Why 2013-2020 Are the Gold Rush Days of Cryptocurrency
cryptocurrency gold rush

Why 2013-2020 Are the Gold Rush Days of Cryptocurrency

By Allen Taylor | Cryptocracy | 19 Mar 2021


CoinMarketCap launched in 2013 ushering in a new era in cryptocurrencies. The pioneering days were over and the gold rush era began. Since then, CoinMarketCap has become one of the most trusted sources of information on cryptocurrency valuations and crypto exchanges. At launch, the site listed seven cryptocurrencies:

  • Bitcoin
  • Bitcoin offshoot Litecoin
  • Peercoin
  • Namecoin
  • Terracoin
  • Devcoin
  • and Novacoin

7 cryptocurrencies 2013

Since Bitcoin’s code is open source, anyone can create their own cryptocurrency, and many people did. One of the first was Namecoin, created in 2011. The most prominent is Litecoin, which came later in 2011. Such cryptocurrencies are called altcoins, a reference to any cryptocurrency that isn’t Bitcoin.

In February 2014, there were 86 cryptocurrencies on CoinMarketCap’s radar. Top of the list were Bitcoin, Litecoin, Ripple, Peercoin, Nxt, Dogecoin, Omni, Namecoin, Quark, and Bitshares PTS.

Ripple launched in 2013 and quickly rose in the ranks. It has remained in the top three or four cryptocurrencies by market capitalization almost since its founding.

By March 2015, the top 10 list had Bitcoin still on top, but Ripple had overtaken Litecoin for No. 2, which put Litecoin at No. 3 and Bitshares at No. 4. Bringing up the bottom six of the top 10 were Dash, Dogecoin, MadeSafeCoin, Nxt, PayCoin, and Stellar.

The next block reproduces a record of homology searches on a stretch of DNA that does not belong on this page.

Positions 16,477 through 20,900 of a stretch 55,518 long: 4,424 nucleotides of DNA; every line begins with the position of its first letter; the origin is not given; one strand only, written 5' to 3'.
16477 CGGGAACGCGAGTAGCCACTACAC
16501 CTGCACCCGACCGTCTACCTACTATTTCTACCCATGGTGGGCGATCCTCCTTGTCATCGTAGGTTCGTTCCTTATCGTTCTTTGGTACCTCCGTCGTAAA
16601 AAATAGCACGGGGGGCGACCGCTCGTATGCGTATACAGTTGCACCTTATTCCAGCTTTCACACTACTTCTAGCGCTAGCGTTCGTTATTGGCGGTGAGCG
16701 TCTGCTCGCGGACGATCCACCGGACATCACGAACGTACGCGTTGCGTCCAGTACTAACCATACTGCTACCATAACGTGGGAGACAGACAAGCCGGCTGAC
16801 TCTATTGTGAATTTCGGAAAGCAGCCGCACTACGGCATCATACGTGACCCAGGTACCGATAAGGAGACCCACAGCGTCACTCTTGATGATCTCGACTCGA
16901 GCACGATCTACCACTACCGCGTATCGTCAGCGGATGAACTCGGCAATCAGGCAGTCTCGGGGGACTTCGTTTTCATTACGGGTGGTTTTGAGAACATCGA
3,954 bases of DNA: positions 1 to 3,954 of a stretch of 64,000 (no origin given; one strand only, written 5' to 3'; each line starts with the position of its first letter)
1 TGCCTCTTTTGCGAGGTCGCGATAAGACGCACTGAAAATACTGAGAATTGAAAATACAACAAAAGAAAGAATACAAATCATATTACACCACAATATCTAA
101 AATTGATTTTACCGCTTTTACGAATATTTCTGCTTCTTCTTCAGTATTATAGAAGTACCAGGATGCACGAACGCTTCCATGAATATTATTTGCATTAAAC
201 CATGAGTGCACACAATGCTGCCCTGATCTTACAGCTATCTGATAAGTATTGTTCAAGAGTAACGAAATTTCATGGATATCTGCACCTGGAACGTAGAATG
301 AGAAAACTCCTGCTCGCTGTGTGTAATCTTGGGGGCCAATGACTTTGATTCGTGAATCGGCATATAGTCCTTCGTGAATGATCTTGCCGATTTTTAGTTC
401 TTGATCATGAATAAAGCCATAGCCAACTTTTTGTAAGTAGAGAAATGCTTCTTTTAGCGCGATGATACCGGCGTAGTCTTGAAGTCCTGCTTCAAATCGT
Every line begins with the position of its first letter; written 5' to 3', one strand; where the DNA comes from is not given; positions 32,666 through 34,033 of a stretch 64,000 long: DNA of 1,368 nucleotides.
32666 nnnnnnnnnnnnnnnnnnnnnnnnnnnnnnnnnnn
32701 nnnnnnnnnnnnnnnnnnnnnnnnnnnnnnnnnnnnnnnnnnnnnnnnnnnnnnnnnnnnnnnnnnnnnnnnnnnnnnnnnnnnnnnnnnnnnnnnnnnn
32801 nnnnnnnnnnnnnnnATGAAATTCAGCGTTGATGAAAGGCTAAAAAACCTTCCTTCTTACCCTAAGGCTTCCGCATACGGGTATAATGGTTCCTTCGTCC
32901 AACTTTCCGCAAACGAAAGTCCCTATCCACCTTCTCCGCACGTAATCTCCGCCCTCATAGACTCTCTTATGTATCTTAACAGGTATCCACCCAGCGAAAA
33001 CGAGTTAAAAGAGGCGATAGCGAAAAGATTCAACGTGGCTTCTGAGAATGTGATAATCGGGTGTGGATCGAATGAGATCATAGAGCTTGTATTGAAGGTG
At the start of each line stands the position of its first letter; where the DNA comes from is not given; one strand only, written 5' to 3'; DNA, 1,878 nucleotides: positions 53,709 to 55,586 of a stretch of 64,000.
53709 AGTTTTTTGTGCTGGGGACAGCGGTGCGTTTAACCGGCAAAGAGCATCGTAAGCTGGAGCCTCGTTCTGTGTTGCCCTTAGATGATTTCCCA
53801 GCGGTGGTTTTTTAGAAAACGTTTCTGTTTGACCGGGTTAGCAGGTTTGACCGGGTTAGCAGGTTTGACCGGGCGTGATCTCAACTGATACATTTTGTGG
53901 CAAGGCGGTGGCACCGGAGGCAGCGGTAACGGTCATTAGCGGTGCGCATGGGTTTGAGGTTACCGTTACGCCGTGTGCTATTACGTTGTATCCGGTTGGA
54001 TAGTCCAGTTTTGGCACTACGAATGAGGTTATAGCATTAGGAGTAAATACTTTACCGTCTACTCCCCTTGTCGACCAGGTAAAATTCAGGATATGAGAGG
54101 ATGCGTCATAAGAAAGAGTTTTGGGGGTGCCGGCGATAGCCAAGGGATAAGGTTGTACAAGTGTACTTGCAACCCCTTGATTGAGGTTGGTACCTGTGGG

Dash is another bitcoin spinoff, created in January 2014, and which was used prominently in its early life for darknet activities. It changed names twice in its first year.

The Rockin' Age of Ethereum

Ethereum launched in July 2015 and by August 23 had the fourth largest market cap of almost 600 cryptocurrencies on CoinMarketCap’s list at the time. By February 2016, Ethereum had risen to the No. 3 spot. Bitcoin and Ripple were at No. 1 and No. 2, respectively. Litecoin had fallen to No. 4. Dogecoin, Dash, Peercoin, Stellar, MadeSafeCoin, and Bitshares rounded out the top 10.

Ethereum CoinMarketCap

The following year proved to be a banner year for all the cryptocurrencies. On New Year’s Day, Bitcoin was just under $1,000. In December, it topped out at nearly $20,000. Bitcoin dragged the entire market up with it. Bitcoin, Ethereum, Ripple, and Litecoin were the top four cryptocurrencies by market cap in February. Monero joined them at No. 5. Ethereum had forked and its daughter, Ethereum Classic, had the sixth largest market cap. MadeSafeCoin, NEM, and Augur rounded out the top 10. Both NEM and Augur were new starts to the crypto scene at that time with NEM launching in 2015 and Augur’s parent foundation kicking off in 2014 to prepare for the cryptocurrency’s official launch in 2018.

There was something else significant about the 2017 crypto market. Minds, the first blockchain-based social media platform, launched in 2015 and Steemit, the most popular social media website on a blockchain to date, launched in 2016. Both pay users in cryptocurrency for creating content on their platforms.